Because the system is modulated by the filter wheel 23, it is also possible to change the analysis parameters easily by substitution of filter wheels. In this manner it is possible to change sensitivity in difficult analyses; or even to switch to another complete analysis mode altogether, by changing the wheel to insert filter elements for another application. This gives a great amount of flexibility to the instrument for a wide variety of studies or, because of its low-cost nature, it can also be used to detect trace amounts in a dedicated system with varied rotation times and filtering elements making difficult analyses easily performed.

The filter wheel 23 as heretofore described is generally circular in shape, with continuous rotation giving the variability. It is considered within the scope of the instant invention that other geometries may be employed, including but not limited to, ellipsoidal, square, and even linear. The driving motors may also be modified to accommodate these geometries. For example, oscillating motors could be used for moving the filter wheel arrangement in a reciprocating movement in the optical pathway. Because of the simplicity of the rotating embodiment with respect to the mechanics involved, this is considered a preferred configuration.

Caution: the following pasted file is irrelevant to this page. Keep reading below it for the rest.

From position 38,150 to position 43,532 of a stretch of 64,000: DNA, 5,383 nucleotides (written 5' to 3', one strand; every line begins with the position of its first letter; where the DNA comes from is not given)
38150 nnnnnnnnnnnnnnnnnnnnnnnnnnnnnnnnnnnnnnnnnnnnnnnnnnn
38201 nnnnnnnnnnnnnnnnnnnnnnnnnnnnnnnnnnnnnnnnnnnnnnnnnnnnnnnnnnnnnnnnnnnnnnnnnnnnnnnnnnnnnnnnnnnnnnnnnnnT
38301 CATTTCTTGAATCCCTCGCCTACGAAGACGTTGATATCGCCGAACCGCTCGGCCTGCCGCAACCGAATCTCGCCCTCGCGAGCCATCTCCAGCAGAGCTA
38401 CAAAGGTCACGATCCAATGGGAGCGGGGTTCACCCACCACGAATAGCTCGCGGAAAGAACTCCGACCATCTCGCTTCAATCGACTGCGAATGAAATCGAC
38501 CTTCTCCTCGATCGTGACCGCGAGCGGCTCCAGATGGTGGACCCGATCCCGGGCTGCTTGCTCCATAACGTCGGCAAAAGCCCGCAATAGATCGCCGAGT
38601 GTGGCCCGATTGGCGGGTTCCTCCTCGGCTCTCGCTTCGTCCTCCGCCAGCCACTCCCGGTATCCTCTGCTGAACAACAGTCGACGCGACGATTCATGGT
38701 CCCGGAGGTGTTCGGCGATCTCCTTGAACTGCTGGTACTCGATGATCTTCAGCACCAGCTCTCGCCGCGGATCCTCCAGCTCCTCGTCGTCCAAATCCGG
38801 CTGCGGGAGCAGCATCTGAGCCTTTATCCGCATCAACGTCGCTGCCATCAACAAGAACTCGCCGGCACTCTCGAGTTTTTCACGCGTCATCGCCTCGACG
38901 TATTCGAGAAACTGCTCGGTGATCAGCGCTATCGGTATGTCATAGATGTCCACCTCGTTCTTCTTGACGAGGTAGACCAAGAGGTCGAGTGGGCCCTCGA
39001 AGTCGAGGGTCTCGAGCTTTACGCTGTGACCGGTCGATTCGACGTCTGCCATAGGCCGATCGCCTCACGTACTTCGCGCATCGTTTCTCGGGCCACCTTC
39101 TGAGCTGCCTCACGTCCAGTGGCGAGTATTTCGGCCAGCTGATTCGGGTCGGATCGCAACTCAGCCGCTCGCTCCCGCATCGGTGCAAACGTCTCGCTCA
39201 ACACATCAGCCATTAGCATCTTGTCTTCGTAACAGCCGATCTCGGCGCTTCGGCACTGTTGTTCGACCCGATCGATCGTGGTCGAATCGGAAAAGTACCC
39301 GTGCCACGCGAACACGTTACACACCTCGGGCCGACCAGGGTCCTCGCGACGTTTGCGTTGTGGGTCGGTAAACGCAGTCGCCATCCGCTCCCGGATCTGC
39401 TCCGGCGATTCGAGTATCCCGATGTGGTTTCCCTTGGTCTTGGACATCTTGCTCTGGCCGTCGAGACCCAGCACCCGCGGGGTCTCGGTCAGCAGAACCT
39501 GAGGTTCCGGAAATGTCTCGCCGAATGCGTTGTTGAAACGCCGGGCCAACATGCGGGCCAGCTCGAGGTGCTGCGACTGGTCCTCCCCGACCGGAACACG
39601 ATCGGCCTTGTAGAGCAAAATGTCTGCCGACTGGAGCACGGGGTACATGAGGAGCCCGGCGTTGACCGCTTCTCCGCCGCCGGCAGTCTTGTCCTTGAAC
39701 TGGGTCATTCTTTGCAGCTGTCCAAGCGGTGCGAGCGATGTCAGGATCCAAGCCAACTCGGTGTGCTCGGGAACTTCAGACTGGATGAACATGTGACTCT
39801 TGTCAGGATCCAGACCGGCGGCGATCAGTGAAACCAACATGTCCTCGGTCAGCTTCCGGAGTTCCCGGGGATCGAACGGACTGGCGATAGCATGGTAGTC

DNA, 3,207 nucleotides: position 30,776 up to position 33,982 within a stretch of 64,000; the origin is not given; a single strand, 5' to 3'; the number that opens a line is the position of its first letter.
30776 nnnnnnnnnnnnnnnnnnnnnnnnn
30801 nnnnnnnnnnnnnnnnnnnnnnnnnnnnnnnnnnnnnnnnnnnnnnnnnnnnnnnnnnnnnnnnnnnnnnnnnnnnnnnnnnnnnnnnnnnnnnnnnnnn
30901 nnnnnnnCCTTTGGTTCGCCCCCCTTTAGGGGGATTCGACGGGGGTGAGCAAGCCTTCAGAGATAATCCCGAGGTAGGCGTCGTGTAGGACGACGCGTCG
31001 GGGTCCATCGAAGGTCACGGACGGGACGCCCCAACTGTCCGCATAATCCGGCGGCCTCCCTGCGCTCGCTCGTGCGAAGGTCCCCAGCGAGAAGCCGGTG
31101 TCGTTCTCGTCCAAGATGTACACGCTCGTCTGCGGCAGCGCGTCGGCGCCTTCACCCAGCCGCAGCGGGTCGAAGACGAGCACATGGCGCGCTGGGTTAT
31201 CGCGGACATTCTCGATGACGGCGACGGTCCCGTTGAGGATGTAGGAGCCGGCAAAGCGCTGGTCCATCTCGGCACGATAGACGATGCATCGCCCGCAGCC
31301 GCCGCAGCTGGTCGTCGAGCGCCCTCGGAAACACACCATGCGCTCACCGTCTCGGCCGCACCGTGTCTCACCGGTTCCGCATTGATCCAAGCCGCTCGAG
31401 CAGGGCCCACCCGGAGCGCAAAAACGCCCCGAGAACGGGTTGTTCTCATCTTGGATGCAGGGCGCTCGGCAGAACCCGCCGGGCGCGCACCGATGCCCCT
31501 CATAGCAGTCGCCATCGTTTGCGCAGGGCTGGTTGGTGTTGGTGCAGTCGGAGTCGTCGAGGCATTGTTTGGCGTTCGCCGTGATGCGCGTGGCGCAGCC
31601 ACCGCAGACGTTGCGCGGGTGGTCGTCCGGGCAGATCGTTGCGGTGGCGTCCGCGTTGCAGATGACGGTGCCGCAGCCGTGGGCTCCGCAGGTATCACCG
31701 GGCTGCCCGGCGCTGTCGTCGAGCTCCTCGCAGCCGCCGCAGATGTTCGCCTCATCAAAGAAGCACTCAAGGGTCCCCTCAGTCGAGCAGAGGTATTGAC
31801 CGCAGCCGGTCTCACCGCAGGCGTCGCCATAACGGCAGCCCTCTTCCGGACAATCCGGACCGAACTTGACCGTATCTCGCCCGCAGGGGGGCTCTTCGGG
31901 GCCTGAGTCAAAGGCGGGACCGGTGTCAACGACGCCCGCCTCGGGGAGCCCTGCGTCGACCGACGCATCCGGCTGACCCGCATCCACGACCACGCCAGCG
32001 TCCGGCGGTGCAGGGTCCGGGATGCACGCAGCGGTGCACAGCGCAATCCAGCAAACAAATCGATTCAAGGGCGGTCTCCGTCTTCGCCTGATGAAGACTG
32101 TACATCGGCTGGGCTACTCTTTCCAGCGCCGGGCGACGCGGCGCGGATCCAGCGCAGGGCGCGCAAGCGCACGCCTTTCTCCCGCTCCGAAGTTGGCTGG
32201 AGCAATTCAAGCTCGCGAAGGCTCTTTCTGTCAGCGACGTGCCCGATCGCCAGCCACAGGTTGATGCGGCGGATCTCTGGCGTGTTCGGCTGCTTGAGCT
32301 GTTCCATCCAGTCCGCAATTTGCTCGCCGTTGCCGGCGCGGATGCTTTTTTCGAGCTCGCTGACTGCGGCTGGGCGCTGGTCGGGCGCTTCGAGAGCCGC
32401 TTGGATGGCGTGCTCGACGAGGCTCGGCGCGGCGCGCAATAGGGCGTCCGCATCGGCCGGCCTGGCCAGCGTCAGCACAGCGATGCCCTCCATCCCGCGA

In addition, a plurality of filter wheels 23, each comprising filtering elements, may be used as an alternate embodiment to the single filter wheel assembly. In this case, each filter wheel may separately rotate, or some of the filter wheels in this embodiment may be stationary with other wheels rotating at the same time. Again, these may be connected to a feedback circuit, and the rotating parameters may be controlled for maximizing sensitivity for any given application.